BRUSSELS, JUNE 30 -- British Prime Minister Margaret Thatcher, sharply criticizing her fellow European Community leaders as lacking in will to curb overspending, today blocked unanimous agreement on guidelines for strengthening the community's shaky financial structure over the next five years.
The 12-nation community approved its 1987 budget at a two-day summit here and took a first step toward narrowing its large farm deficits.
But those accomplishments were overshadowed by the summit's failure to reach a consensus -- as the community normally does -- on the principal topic of medium-term financial reforms. Changes in financing are considered essential if the community is to achieve its goal of creating a single, unified market by 1992.
Several leaders expressed regret that the meeting fell short of a unanimous decision but emphasized that the community would seek to reach a consensus at its next summit in Copenhagen in December.
Jacques Delors, president of the community's commission or executive body, said that the agreement among 11 members showed that there is now "a true commitment" to enact reforms. Diplomats warned, however, that Britain's willingness to stand alone here indicated that there would be a difficult fight before the package could be approved.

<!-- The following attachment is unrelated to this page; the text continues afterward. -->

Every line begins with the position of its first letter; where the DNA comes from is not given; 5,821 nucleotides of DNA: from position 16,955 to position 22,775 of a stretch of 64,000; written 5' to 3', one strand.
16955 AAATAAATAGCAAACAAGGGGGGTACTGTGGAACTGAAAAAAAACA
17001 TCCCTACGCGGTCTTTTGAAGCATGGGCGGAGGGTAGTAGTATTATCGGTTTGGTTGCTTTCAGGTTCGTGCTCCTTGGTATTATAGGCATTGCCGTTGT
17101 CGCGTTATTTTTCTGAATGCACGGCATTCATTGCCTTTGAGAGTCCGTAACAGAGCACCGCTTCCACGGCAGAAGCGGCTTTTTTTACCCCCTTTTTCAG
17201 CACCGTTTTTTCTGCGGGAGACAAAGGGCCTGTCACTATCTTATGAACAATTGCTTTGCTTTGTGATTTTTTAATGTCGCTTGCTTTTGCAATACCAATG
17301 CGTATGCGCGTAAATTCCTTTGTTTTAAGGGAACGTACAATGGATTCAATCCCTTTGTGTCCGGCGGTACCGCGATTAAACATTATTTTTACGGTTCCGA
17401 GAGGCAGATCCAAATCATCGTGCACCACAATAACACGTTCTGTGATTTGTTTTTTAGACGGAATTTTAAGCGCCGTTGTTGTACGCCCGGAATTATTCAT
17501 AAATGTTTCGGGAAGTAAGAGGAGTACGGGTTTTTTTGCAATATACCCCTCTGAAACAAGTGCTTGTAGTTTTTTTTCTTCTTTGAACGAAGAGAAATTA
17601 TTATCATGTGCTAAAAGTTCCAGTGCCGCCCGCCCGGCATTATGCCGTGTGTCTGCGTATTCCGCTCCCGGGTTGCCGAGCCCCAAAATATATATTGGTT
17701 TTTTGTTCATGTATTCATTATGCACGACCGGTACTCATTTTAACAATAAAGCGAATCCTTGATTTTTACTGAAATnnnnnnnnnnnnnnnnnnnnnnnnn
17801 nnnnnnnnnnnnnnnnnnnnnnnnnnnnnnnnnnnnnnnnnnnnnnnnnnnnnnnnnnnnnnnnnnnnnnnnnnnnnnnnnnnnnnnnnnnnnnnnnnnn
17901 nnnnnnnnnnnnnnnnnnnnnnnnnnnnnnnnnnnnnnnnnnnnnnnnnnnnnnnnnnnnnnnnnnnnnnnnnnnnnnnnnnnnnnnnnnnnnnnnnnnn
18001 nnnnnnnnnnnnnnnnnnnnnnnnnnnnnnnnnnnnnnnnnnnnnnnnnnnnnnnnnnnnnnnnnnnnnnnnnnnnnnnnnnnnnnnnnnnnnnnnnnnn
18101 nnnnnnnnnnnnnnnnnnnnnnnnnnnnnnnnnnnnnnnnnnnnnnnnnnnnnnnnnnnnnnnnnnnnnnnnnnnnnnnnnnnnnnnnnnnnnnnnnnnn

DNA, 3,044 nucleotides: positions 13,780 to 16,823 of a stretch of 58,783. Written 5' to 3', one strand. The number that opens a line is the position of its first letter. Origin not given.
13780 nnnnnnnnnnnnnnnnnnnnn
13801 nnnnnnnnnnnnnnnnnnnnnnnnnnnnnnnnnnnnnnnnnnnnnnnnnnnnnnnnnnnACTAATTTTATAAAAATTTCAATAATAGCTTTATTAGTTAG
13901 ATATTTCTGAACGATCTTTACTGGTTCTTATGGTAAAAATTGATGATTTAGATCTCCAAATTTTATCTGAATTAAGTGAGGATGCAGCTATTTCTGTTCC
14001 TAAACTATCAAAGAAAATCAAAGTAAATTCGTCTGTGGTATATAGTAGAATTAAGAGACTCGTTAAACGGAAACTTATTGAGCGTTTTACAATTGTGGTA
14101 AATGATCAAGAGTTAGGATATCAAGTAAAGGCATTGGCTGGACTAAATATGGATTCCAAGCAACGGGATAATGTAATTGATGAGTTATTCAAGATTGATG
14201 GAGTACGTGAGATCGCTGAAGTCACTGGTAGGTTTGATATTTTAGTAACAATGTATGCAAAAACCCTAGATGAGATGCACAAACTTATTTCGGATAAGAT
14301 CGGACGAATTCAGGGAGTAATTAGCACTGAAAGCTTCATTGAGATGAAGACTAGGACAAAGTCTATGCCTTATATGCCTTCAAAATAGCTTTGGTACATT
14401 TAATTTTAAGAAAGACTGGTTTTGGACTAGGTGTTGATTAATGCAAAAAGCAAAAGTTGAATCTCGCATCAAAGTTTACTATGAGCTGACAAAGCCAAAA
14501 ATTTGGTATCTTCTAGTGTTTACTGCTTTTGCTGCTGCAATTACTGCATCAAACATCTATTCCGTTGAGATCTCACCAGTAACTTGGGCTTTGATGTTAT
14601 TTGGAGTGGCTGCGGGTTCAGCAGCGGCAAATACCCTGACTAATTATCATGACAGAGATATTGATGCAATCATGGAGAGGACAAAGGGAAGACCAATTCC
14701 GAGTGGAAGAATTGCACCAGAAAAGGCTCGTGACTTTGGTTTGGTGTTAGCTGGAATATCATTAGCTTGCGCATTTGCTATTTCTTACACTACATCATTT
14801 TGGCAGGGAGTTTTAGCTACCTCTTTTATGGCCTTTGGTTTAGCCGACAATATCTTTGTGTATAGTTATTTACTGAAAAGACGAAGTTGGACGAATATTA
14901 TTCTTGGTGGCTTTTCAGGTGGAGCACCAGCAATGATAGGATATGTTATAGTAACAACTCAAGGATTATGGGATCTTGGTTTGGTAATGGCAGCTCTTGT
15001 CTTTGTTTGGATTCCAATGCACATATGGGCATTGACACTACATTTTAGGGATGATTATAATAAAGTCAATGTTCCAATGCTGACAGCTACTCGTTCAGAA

Thatcher refused to give Britain's assent to a document outlining objectives for future spending policies on grounds that it did not go far enough to prevent deficits.
The document calls for increasing the community's revenues by changing the method of calculating each country's contribution and for boosting spending to benefit the organization's poorer members. The community expects a $6 billion deficit this year, of which 70 percent results from farm subsidy programs.
"What I saw was less than a willingness to put constraints on agriculture," Thatcher told a news conference after the summit broke up late this evening.
Britain objected specifically to language that it said would have fixed too high a base for future increases in agricultural spending and to commitments to spend money before it was clear how revenues would be raised.
Britain is the second largest net contributor to the community's budget, after West Germany, but Thatcher objected to the community's overall policies rather than to its treatment of Britain. She called for "legally binding controls" on deficit spending and suggested that her partners had a tendency "to fudge issues."
Britain also stood alone in blocking a proposed increase of $1.2 billion in the community's program of research and development.
French President Francois Mitterrand called the summit a "half success."
The summit's principal accomplishment was an agreement crafted by Mitterrand and West German Chancellor Helmut Kohl to reduce subsidies paid to farmers to compensate them for losses due to currency fluctuations.
West German farmers are the program's main beneficiaries, but Bonn was expected to assuage its powerful agricultural lobby by making up the difference from its national budget.
The summit also agreed to postpone, and thus effectively kill, a proposed tax on edible oils and fats that could have triggered retaliatory trade measures by the United States.